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When I saw this tunic pattern I fell in love with it right away. It was something I would enjoy wearing. Stylish, yet VERY comfortable.
My three first versions are made from a stretch cotton velour. It is SO nice and soft. I love the feel of it. In the last two tunics I used French Terry Knit. I like topstitching and the Coverpro CPX 1000 is a great friend in projects like this. I made a decorative cover seam in the center front and back panels.
When I started working on the first version I trusted the size chart. Wow, I should have measured the pattern with a measuring tape in stead (like the fitting classes teach), but I was to lazy, just hoped it would be correct. Look at this, it is totally HUGE.
I made a size small on top and extra small over the hip. Now I have worked on getting the perfect fit. There are small differences in the different versions, as I tried to find what was right for me. As far as I remember I have reduced my original pattern with at least 12 cm ((4.8 inches) from both front and back sections. I tried to keep most of my changes here, so I didn’t interfere too much with the side pockets. In addition I “tweaked” a little here and there.
Now dont be scared by this first version. It turned out better as I worked with it.
Tunic number 3 is gray. I bought the fabric thinking it would make the perfect tunic.. But as I worked with it I took in a little too much under the arms. In the end I added a little fabric in this area,, mending my mistakes. Yes, I can wear it and it is comfortable, but I don’t think it ended up being as perfect as I planned.
Finallly my last two tunics i French Terry knit. I bought this fabric in the LA California fashion district as my husband and I visited this summer.
After working with these tunics I still love the pattern. I will definetly use it again. But I would recomend measuring the bust, hip and waist areas of the pattern pieces and letting that guide you as you size your pattern.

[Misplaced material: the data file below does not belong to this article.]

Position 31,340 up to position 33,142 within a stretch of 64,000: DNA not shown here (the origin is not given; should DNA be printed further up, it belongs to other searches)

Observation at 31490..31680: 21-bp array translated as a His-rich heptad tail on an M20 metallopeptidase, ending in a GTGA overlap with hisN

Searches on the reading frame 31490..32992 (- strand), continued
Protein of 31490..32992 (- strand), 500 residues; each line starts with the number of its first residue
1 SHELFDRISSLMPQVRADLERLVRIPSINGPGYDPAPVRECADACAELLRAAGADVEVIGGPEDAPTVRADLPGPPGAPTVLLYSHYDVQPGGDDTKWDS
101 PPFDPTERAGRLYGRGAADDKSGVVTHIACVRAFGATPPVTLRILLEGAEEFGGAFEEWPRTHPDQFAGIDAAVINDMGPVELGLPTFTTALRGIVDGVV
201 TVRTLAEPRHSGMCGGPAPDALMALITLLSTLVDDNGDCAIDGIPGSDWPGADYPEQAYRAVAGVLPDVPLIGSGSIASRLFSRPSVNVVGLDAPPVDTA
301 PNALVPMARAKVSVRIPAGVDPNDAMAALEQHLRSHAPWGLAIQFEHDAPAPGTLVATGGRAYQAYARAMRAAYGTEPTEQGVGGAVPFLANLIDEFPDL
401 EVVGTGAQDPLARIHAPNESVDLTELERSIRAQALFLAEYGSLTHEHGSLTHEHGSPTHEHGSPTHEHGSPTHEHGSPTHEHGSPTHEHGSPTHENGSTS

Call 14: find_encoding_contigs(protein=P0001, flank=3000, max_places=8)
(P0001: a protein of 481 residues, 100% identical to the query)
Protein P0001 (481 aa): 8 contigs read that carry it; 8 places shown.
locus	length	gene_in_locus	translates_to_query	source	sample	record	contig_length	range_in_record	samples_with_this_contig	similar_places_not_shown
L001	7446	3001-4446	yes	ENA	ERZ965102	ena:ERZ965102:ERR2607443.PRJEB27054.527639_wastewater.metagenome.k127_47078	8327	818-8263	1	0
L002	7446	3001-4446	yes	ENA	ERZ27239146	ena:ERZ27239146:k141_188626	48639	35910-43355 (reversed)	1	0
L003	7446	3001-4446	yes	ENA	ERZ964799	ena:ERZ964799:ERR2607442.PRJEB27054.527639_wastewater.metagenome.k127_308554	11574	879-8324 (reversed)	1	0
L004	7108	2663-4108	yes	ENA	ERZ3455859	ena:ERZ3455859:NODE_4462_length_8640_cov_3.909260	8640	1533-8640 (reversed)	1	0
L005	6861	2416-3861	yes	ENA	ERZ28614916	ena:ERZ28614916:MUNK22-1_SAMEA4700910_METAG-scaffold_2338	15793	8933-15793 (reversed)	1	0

I am busy making summer clothes for my upcoming trip to the states. On 16 July, my husband and I are flying to LA CaliforniaJ. I am So much looking forward to this. It is our 25th wedding anniversary and this is our way of celebrating.
Ordering fabric over the internet can be “interesting”. When I received this IT jersey print, I wondered to myself if I could ever find a decent project for it. Something that would help me love it, even just a little?
I have always preferred fabric that can make me feel calm and serene. Of course, I like a little touch of excitement, but This was a little too “exciting”. Just look at it, wouldn’t it spin your head?
Lekala 4119 is a easy sewing pattern with only 3 parts. Front, back and waistband. I just finished constructing the pleated skirt for my Craftsy class and felt ready for an easy project. When I rummaged through my light jersey fabrics I felt the “gaudy”, “awful” fabric cry for me to “give it a chance”! OK, I would use it for the trial Version.
Sewing instructions are available for some of the lekala patterns at lekala.co, but I prefer to solve the Puzzle on my own. This one was very simple, but I decided I would share how I have done it in an upcoming post.
I LOVE and Hate going to the fabric store. I LOVE everything there, but I can’t seem to leave there without buying some more fabric. I have SO much to sew already, but the temptation is unbearable some times (too often :-/).
I should have photographed just the fabric before washing and cutting it up. But, I was so eager to make something out of this “jewel” I didn’t have time for that!
Look at that print. Can you tell what it is supposed to resemble??? I told my daughter that it was lots of buildings, a city. But she said it was just abstract and really wasn’t anything!!! What do you think?
After making something for my children and they put it on for the first time I sit and stare at them. I am sure they get tired of my glare. My daughter tells me to stop “stalking” her, whatever that is supposed to mean. But I can’t help myself. My child and my creation, can it get any better?